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Literature: Lacuna
It's basically BSG with Chinese people. And the aliens from Wing Commander.

This story is less a love note to TV Tropes and more a proposal of marriage.

Lacuna is science fiction story series Twenty Minutes In The Future by David Adams, with the first being "Demons of the Void". The plot of the first novel centres around aliens coming and blowing up three cities on Earth, so Humans build three starships to go out into space with the aims of finding out why and preventing it from happening again. Primarily told through the eyes of Captain Melissa Liao and her ship, the TFR Beijing. A 4/4.5 on Mohs Scale of Science Fiction Hardness.

Author is a troper and the work contains many shout-outs to TV Tropes and assorted tropes by name.


These books contain examples of:

  • Ace Pilot: Alex "Jazz" Aharoni, at least in his own mind.
  • Aliens Are Bastards: At least until Saara comes along.
  • Aliens Speaking English: Averted. The Toralii have their own dialects and while they can understand English, they are physically incapable of speaking it (and vice versa). Significant time in "Demons of the Void" is spent learning Toralii from Saara and teaching her English.
  • Aliens Steal Cable: Some Toralii know English already such as Varsian the Immortal.
  • The Alliance: The Toralii have one. They're pricks.
  • All Nations Are Superpowers: Toyed with. The main demographics of the crew are Chinese (justified), Iran (possibly) and Australia (huh). The United States is barely mentioned, except they couldn't join the Task Force because of some significant economic trouble.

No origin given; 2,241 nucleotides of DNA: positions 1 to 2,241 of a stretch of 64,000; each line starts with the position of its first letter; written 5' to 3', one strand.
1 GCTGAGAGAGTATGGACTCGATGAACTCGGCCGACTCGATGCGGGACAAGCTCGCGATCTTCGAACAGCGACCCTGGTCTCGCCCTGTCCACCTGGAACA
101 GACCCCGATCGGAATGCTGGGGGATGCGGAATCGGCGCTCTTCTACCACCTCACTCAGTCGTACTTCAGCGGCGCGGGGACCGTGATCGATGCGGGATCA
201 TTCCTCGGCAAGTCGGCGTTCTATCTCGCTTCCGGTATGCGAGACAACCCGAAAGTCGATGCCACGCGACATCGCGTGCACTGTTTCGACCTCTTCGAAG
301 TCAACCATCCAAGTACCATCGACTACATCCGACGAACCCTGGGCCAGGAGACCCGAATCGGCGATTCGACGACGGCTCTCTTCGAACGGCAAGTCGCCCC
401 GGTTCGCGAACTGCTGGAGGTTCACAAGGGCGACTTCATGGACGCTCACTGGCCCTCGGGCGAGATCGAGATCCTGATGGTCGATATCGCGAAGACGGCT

• Always on Duty: Much like in Star Trek, the cool stuff only happens when Liao's on duty.
  • Apocalypse How: Type 0 for Sydney, Beijing and Tehran. Class X-2 for the Toralii homeworld. Class X-4 for everyone, eventually.
  • Artificial Gravity: Modified gravity generators serve as engines, artificial gravity and space mines.
  • Asteroid Thicket: Averted. Summer complains that hiding in an asteroid belt is pointless because of how empty it is.
  • The Battlestar: The TFR Beijing.
  • Boarding Party: The final chapter, sans epilogue.
  • Bond One-Liner: Summer Rowe, a civilian, wants a handgun like the rest of the crew so if the opportunity comes she can deliver an XKCD inspired Bond One-Liner. She gets her chance. "Bangarang, motherfucker".
  • The Bridge: Most of the action takes place in Operations, which is in the heavily armoured centre of the ship.
  • Call a Rabbit a "Smeerp": Saara talks about distinctly Earthly things, such as tomatoes, in her own language and can't physically speak English. It's unclear if she's using her own words or trying her best to pronounce it in English.
  • Can't Argue With Aliens: The Toralii Alliance don't seem to be fond of doing much but pontificating about their upcoming victories before opening fire. It's implied that only the moderates in the alliance keep them from simply exterminating species they encounter with jump drive.